A Review of the Impact of Obesity on Reproduction and Potential Barriers In Conveying the Message

Stephanie Welsh, Leah D. Whigham, Rose Maxwell, Steven R. Lindheim*

A Review of the Impact of Obesity on Reproduction and Potential Barriers In Conveying the Message

For centuries the adage “Knowledge is Power” has assured
us that the accumulation of knowledge is the key to having more options,
influence, and success.

As physicians, we take pride and comfort in the fact that our knowledge
and training will equip us with the necessary power to heal our patients.
However, what we are learning is that knowledge simply may not be enough.

It has become increasingly clear that the manner in which we relay
our knowledge is just as important. This concept especially applies to
areas of health care that are particularly sensitive and emotionally charged,
including obesity and reproduction.

The evidence is overwhelming that we are facing an obesity epidemic
that has serious health consequences. Moreover, from a reproductive
health standpoint, the consequences include reduced menstrual function,
fertility, success rates utilizing Assisted Reproductive Technology, and lower live birth rates.

To handle obesity and promote fertility, the American Society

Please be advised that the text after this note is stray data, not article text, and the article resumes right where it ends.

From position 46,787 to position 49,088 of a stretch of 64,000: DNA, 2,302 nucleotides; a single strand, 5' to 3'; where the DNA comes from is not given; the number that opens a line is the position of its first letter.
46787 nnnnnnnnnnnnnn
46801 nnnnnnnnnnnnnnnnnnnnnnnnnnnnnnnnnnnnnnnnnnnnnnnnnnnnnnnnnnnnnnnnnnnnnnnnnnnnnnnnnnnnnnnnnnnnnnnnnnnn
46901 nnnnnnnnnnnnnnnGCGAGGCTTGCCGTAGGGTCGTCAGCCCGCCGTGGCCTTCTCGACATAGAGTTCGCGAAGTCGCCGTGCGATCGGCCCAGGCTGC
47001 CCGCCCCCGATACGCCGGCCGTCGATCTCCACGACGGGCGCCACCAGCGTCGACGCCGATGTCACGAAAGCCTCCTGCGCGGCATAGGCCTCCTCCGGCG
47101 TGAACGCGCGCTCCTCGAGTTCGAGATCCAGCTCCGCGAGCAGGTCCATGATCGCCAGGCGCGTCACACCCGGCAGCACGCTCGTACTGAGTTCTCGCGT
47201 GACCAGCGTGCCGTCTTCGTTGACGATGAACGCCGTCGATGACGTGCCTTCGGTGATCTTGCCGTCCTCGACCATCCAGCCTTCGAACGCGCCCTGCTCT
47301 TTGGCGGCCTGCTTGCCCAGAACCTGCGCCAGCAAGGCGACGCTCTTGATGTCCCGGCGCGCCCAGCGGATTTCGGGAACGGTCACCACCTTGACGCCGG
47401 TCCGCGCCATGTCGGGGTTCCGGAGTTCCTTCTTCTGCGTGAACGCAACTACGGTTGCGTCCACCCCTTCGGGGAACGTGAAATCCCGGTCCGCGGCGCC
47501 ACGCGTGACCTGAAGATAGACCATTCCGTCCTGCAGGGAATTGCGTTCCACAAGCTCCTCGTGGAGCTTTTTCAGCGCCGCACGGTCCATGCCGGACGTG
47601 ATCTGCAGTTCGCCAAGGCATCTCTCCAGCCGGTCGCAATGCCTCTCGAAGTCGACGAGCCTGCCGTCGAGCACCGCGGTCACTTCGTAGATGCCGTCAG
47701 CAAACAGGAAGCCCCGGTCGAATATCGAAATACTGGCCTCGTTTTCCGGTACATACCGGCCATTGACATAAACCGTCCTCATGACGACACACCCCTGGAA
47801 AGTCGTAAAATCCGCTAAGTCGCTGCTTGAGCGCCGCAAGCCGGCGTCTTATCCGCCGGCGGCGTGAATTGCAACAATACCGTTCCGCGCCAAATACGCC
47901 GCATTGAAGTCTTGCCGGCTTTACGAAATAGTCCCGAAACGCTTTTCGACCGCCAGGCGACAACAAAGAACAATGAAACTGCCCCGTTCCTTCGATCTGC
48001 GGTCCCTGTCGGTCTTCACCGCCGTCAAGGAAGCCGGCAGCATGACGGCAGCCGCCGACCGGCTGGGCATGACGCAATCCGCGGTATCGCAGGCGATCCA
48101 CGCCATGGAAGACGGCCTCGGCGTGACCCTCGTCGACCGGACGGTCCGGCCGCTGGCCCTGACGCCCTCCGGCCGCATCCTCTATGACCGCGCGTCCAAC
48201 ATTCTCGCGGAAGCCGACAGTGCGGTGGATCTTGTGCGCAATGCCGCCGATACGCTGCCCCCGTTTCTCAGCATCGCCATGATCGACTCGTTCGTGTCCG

for Reproductive Medicine advocates that physicians need to counsel
their obese infertile patients about the harms of excess weight on reproduction,
and advise them on dietary modification, physical activity, and weight loss.

To manage overweight and obesity in the primary care setting,
the American College of Cardiology, the American Heart Association
Task Force on Practice Guidelines, and the Obesity Society recommend
shaping recommendations on diet, lifestyle intervention, and bariatric
surgery around each individual patient’s preferences and risk factors.

This requires a complex, individualized approach for which most
physicians have not been trained.

In addition, a significant barrier to addressing obesity
is physician and medical staff bias—whether conscious
or not—against people affected by obesity.

Gynecol Obstet Res Open J. 2016; SE(3): S1-S7. doi: 10.17140/GOROJ-SE-3-101